Prof. Suzanne Barber of UT ECE, along with co-PIs Prof. Lauren Meyers of the Division of Statistics and Scientific Computation and Andy Ellington of the Department of Chemistry and Biochemistry, have been awarded a grant by the Department of Defense Defense Threat Reduction Agency (DTRA) for their work titled "Surety BioEvent App." The grant is worth nearly $3 Million over three years.
The work will develop a BioSurveillance Virtual Environment (BSVE) Service called the Surety BioEvent App Trust Filter. This filter will describe the trust confidence for a specific data source. The trust tuple has six dimensions: Identity, Expertise, Reputation, Experience, Authority, Separation. This trust tuple will be used by a data-driven goal-oriented optimization AI approach (multi-objective sequential optimization algorithm) that will match data source surety to specific surveillance goals and constraints. This approach was used to optimize Texas' flu surveillance system by combining traditional (physician reporting) with NextGen (Google Flu Trends) to maximize early detection and statewide situational awareness for both seasonal and pandemic influenza. Using this approach, they discovered that over-report of flu from urban areas impeded surveillance and that Google Flu Trends was useful for seasonal flu but was misleading for pandemic flu. They propose that this approach will enable selecting data sources that work best for specific surveillance goals.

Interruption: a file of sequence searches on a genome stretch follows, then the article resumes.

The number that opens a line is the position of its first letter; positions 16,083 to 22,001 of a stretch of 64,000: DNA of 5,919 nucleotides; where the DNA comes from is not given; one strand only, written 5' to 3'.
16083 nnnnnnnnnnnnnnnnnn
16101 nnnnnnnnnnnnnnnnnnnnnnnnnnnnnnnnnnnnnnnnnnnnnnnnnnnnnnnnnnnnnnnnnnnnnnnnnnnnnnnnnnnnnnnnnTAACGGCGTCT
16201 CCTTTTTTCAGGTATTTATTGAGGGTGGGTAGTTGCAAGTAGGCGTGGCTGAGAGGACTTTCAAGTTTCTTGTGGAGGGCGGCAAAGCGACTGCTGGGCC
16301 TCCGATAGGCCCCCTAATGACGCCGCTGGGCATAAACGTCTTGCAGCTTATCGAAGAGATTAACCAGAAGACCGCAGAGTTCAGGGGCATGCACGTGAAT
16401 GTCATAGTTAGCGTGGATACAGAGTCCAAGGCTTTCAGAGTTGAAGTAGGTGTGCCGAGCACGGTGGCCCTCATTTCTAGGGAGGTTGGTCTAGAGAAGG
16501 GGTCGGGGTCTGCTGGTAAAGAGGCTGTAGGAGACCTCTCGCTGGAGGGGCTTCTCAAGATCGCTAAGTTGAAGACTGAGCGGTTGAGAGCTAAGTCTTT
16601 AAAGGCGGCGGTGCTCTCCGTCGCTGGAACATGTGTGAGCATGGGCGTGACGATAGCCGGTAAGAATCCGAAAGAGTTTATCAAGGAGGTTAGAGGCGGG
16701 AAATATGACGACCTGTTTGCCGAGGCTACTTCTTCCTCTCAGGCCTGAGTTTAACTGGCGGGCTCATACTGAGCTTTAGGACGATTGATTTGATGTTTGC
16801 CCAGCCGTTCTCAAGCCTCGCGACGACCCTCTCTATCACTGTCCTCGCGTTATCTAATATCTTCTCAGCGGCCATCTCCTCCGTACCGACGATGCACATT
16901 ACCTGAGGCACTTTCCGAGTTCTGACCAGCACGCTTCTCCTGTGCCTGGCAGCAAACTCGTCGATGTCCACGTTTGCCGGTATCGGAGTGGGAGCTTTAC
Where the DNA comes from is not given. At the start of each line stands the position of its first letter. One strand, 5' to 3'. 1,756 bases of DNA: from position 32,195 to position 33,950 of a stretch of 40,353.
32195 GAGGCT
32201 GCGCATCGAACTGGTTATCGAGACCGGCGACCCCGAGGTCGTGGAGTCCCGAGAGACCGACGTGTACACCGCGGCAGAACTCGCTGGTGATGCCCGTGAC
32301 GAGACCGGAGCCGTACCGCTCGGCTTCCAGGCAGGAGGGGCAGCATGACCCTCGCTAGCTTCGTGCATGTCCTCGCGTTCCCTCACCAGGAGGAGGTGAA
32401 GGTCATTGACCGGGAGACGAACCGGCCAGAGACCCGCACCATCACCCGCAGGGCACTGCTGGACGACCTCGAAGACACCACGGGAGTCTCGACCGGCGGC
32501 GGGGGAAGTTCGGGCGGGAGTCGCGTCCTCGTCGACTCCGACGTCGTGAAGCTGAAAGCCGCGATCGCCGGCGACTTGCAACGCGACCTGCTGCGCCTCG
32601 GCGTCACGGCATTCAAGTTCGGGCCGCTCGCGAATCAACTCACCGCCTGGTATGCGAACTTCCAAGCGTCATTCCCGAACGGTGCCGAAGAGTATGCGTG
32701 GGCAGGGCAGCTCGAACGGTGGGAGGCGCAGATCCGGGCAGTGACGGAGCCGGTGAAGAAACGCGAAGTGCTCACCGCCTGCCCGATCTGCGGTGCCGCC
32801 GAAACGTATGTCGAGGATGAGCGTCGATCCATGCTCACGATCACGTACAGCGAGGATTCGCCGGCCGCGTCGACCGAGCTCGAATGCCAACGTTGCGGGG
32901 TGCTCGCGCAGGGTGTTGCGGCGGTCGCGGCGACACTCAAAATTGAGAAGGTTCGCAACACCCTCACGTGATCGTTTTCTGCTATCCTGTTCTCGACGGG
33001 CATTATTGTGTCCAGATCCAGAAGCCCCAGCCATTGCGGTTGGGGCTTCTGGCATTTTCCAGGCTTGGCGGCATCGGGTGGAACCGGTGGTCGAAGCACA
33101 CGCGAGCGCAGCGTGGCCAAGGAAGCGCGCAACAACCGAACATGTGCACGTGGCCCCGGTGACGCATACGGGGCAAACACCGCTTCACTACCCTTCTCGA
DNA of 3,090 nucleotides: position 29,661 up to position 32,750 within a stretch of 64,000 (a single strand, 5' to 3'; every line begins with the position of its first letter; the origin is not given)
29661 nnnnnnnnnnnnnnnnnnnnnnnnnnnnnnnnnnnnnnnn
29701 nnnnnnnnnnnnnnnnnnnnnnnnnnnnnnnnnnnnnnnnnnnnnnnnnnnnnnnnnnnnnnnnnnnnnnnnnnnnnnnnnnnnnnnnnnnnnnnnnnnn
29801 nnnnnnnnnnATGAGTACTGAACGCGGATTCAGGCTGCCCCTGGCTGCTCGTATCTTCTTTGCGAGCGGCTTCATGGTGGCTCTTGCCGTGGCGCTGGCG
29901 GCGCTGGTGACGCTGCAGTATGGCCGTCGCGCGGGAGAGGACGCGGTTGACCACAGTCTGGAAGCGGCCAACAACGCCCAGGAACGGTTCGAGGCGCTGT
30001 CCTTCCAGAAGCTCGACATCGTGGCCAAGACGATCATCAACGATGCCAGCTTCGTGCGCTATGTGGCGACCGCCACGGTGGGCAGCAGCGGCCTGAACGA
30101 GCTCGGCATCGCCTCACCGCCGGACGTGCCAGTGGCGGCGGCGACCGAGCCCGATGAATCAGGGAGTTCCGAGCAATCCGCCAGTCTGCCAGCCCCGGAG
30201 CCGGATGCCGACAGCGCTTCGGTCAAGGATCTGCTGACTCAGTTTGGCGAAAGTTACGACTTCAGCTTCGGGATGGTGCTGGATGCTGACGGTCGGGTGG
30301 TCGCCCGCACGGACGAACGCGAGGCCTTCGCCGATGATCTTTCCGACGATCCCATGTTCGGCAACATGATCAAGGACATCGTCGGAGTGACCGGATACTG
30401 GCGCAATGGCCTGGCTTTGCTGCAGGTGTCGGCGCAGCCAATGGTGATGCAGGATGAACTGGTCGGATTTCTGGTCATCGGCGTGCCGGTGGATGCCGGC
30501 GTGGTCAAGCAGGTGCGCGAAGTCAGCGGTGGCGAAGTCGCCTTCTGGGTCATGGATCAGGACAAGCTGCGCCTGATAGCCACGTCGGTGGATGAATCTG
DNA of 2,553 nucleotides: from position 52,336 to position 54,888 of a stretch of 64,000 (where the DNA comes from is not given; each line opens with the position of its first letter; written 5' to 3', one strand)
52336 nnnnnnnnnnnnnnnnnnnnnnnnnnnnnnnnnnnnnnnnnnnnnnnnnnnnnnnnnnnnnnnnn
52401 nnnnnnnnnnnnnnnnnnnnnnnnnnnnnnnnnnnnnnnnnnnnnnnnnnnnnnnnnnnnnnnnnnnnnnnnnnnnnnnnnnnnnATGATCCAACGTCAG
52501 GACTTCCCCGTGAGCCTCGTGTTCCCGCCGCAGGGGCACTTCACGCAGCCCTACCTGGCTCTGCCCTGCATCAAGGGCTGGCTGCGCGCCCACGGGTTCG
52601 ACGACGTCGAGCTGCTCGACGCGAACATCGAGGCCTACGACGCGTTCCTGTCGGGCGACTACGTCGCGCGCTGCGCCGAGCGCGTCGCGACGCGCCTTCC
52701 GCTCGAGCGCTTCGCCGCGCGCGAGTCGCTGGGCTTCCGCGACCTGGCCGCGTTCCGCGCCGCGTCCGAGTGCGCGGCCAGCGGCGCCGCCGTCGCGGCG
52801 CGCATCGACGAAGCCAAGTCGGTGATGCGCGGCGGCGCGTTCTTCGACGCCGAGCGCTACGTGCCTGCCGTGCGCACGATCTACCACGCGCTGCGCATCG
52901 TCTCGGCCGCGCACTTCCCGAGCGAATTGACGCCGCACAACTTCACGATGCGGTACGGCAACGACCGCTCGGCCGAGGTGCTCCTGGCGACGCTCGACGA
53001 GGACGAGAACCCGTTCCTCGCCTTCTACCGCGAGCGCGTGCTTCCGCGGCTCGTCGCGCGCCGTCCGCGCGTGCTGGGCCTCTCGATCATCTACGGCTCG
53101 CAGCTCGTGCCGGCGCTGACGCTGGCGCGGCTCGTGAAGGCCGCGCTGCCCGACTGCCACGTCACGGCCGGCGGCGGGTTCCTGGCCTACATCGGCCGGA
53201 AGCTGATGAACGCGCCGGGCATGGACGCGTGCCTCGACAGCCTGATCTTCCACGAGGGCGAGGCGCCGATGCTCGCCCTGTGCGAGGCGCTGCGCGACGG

This proposal offers a very innovative approach to determine the relevance and value (trustworthiness) of various data sources, including traditional, OSI and SM. In addition, this effort has a novel approach to use an AI-based method to optimize data streams based on surveillance goals and constraints set by the BSVE User. This effort will enable DTRA to enhance its BSV offerings with a general mechanism to assess utility of data streams for its BSV applications.